Even if your guesthouse on the mountainside doesn’t have a direct sunset view, you won’t be too far from Sunset Trail.

Looking down a wooden hiking staircase surrounded by farms, with mountain peaks shrouded in mist far below
Sunset from the top of Eryanping trail

Eryanping has a view of both sunset and sunrise. The trail’s top lookout platform faces the sunset and the staircase in the above photo, which is part of Eryanping trail. Both Eryanping Trail and Tea & Mist Trail lead to this platform. You can also drive to this platform with a scooter or small car (15 minutes drive from Shizhuo). Use GoogleMaps to get there.

If you’re staying in Shizhuo, you don’t need to go so far away to Eryanping for sunset when you can enjoy a similarly beautiful sunset in Shizhuo.

However, you might consider traveling to Eryanping for sunrise if you have a car or scooter (more info below).

If Eryanping really appeals to you, then consider to stay in Eryanping instead of Shizhuo. All the buses pass by Eryanping, too. But Eryanping only has a couple hotels and very few restaurants and other services.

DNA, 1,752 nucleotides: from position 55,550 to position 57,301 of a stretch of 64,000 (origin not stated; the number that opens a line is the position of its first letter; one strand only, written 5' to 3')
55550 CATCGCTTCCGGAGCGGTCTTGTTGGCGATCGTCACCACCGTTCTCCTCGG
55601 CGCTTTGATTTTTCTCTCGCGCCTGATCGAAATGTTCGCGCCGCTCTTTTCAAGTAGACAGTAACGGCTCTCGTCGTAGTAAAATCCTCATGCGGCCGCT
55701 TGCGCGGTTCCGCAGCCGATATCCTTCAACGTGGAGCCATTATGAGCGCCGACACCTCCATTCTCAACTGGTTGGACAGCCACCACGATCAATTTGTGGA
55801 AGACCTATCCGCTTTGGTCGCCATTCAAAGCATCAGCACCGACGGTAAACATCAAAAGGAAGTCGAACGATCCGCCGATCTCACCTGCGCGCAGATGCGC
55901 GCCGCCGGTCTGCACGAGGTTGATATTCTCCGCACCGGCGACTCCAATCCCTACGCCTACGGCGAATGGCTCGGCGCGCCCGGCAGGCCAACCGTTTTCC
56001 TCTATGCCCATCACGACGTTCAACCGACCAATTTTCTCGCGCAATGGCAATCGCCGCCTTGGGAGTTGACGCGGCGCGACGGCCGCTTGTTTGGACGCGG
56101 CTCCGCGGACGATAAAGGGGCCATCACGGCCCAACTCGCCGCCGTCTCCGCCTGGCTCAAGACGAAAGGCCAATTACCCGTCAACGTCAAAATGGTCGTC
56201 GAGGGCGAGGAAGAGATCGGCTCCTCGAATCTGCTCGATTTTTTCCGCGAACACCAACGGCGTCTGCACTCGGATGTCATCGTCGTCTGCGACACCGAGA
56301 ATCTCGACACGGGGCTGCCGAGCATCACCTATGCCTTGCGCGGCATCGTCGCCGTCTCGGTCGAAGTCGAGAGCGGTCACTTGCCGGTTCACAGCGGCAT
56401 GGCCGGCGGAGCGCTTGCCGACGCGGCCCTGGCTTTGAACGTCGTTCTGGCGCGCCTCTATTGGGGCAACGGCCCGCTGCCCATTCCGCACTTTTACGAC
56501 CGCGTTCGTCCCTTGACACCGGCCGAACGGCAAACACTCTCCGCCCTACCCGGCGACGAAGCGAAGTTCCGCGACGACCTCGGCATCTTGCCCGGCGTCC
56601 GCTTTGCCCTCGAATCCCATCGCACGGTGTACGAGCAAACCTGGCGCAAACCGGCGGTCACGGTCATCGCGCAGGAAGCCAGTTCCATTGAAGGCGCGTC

Sunrise Spots

As I said above, Shizhuo is not especially known for its sunrises because it doesn’t face the right direction. Most vantage points above town face south or southwest. When the sun rises from the east, there will be some mountains or trees blocking your view at most spots.

Having said that, sunrise and the couple hour right after it is a beautiful time to be at any lookout point in Shizhuo. It’s possible to see sea of clouds from many spots. And once the early morning sun starts shining on the tea farms, they look phenomenal. You also have the best chance of clear weather in the early morning.

Looking up at terraces of a tea farm in early morning light with bamboo forest and blue sky at the top
Tea farm bathed in early morning light

A few guesthouses before Shizhuo village are on hills facing east and the sunrise. Balcony rooms at Alishan Tea Homestay have sunrise views. For guests in non-balcony rooms, the owner can tell you how to walk 15 minutes to small sunrise viewpoint near the hotel.

You can also see the sunrise from H& Alishan Sunrise B&B, but it’s in a remote location 10 minutes’ drive south of Shizhuo.